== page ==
Not since Paganini had there been such a magician on the violin. Jascha Heifetz was the first truly modern virtuoso, a man about whom Itzhak Perlman said, 'When I spoke with him, I can't ...
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Not since Paganini had there been such a magician on the violin. Jascha Heifetz was the first truly modern virtuoso, a man about whom Itzhak Perlman said, 'When I spoke with him, I can't believe, I'm talking to God'. Heifetz was a legendary but mysterious figure whose story embodies the dual nature of artistic genius. The paradox of how a mortal man lives with immortal gifts - gifts he must honor, but which extract a life-long price. Is the man and the artist the same person? What is the price each pays? And who was the man behind the music? Written by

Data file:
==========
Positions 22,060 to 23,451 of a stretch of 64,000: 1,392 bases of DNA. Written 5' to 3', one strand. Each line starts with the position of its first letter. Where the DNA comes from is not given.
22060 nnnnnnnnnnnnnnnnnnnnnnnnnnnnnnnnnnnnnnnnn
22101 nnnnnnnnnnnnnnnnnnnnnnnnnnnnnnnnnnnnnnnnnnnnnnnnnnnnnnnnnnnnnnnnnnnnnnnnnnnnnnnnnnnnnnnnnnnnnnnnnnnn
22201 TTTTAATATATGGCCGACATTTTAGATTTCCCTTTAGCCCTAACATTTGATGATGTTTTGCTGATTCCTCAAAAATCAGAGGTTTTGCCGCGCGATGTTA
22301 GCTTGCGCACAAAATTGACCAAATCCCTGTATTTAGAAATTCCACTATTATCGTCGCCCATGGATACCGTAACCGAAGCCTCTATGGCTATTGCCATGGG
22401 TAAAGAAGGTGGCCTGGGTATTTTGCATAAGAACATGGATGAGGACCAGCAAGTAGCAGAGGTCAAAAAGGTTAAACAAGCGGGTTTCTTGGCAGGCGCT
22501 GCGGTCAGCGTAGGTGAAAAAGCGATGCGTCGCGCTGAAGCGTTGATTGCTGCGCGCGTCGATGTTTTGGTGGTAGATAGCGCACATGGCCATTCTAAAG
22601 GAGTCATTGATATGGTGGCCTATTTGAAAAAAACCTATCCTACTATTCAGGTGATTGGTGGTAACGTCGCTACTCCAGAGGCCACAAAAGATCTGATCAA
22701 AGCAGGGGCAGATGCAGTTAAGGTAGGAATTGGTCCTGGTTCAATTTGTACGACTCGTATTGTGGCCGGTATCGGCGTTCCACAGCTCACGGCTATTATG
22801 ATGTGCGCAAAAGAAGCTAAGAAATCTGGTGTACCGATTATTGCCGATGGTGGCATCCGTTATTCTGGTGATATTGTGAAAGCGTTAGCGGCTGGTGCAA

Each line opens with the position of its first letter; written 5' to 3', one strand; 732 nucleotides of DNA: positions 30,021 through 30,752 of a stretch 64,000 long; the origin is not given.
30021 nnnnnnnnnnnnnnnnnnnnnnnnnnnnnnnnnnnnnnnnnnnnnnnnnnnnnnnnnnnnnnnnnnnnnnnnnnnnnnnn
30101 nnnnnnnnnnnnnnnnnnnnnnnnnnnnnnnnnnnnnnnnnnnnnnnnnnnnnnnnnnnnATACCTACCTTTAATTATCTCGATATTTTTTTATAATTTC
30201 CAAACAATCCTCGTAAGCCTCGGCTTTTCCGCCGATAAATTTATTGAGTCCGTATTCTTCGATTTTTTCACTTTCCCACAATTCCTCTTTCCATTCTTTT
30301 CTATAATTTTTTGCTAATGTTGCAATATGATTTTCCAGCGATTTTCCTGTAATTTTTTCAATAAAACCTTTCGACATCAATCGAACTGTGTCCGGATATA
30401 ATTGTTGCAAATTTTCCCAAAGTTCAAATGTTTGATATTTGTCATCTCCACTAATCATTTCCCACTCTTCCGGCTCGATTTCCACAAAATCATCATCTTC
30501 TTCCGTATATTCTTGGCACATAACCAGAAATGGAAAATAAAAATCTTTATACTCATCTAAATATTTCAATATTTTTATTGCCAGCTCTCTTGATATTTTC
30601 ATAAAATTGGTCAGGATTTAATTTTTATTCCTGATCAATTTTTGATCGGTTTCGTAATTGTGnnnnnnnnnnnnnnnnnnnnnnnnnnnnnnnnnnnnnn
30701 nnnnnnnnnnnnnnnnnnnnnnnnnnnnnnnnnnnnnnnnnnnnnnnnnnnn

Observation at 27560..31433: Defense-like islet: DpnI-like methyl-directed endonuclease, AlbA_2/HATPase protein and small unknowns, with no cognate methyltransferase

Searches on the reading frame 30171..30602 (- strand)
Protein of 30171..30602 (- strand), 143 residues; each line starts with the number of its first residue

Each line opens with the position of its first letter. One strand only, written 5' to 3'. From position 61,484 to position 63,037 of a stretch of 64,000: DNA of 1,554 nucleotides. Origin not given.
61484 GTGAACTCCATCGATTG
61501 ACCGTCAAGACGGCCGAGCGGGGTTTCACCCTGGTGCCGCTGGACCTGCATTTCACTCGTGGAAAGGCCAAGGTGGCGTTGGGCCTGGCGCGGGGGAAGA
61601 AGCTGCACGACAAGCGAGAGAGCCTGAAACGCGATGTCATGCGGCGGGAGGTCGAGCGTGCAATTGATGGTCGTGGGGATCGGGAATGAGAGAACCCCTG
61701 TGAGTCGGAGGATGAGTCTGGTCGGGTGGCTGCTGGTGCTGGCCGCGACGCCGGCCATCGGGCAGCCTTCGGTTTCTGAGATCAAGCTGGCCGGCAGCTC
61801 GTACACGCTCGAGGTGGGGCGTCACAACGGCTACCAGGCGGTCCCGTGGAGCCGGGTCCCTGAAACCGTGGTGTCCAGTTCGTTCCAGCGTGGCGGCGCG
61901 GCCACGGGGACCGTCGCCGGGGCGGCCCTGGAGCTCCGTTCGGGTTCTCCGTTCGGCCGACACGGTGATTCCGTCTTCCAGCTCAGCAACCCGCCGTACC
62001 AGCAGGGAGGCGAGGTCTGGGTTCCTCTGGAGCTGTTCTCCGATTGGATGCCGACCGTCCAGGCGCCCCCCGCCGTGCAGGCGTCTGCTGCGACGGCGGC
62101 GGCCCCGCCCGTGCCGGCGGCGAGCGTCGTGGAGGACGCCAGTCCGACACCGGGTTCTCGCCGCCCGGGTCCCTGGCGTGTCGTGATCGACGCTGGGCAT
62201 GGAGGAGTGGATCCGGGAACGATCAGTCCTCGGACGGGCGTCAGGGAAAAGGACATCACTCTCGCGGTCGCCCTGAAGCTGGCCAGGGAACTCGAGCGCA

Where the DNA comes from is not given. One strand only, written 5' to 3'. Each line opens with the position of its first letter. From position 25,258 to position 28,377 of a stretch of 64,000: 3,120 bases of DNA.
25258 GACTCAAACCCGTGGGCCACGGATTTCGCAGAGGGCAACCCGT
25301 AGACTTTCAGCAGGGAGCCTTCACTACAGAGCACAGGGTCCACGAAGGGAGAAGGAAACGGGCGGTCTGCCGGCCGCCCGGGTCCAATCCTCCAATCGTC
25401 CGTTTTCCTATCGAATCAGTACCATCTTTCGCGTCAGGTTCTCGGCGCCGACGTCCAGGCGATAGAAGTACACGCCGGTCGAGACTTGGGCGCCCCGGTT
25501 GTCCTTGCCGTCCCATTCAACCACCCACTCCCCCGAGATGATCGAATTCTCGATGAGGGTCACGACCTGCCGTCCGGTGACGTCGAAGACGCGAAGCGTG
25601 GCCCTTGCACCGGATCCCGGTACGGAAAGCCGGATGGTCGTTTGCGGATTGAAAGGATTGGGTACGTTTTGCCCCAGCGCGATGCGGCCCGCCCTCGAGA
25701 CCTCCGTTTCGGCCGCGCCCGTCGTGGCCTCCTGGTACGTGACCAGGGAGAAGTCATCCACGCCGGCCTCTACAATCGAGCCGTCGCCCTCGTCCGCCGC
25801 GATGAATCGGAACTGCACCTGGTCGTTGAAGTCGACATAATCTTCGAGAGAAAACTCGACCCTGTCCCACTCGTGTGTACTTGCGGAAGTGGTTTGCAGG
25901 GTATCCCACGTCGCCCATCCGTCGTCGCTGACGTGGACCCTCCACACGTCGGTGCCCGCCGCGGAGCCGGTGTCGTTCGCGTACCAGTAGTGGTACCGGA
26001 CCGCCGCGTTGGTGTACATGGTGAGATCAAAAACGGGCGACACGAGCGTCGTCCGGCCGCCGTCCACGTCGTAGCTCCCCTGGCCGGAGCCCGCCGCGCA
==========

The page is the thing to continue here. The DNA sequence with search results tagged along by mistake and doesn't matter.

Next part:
Started out knowing nothing about Heifetz except a familiarity with his name. Saw the documentary at the RiverRun Film Festival in Winston-Salem where Peter Rosen was in attendance. Haifetz himself could carry the film with his electrifying performances, but credit goes to the filmmaker for taking great care in restoring Heifetz's very old recordings. Heifetz's notes are played throughout the film to great effect, and it created a veritable trance in this viewer, and held my attention throughout as his life story unfolds. His life was not full of high drama, but he was a quiet and often conflicting character. This film caught that dichotomy quite well and is an excellent showcase for the master's music.
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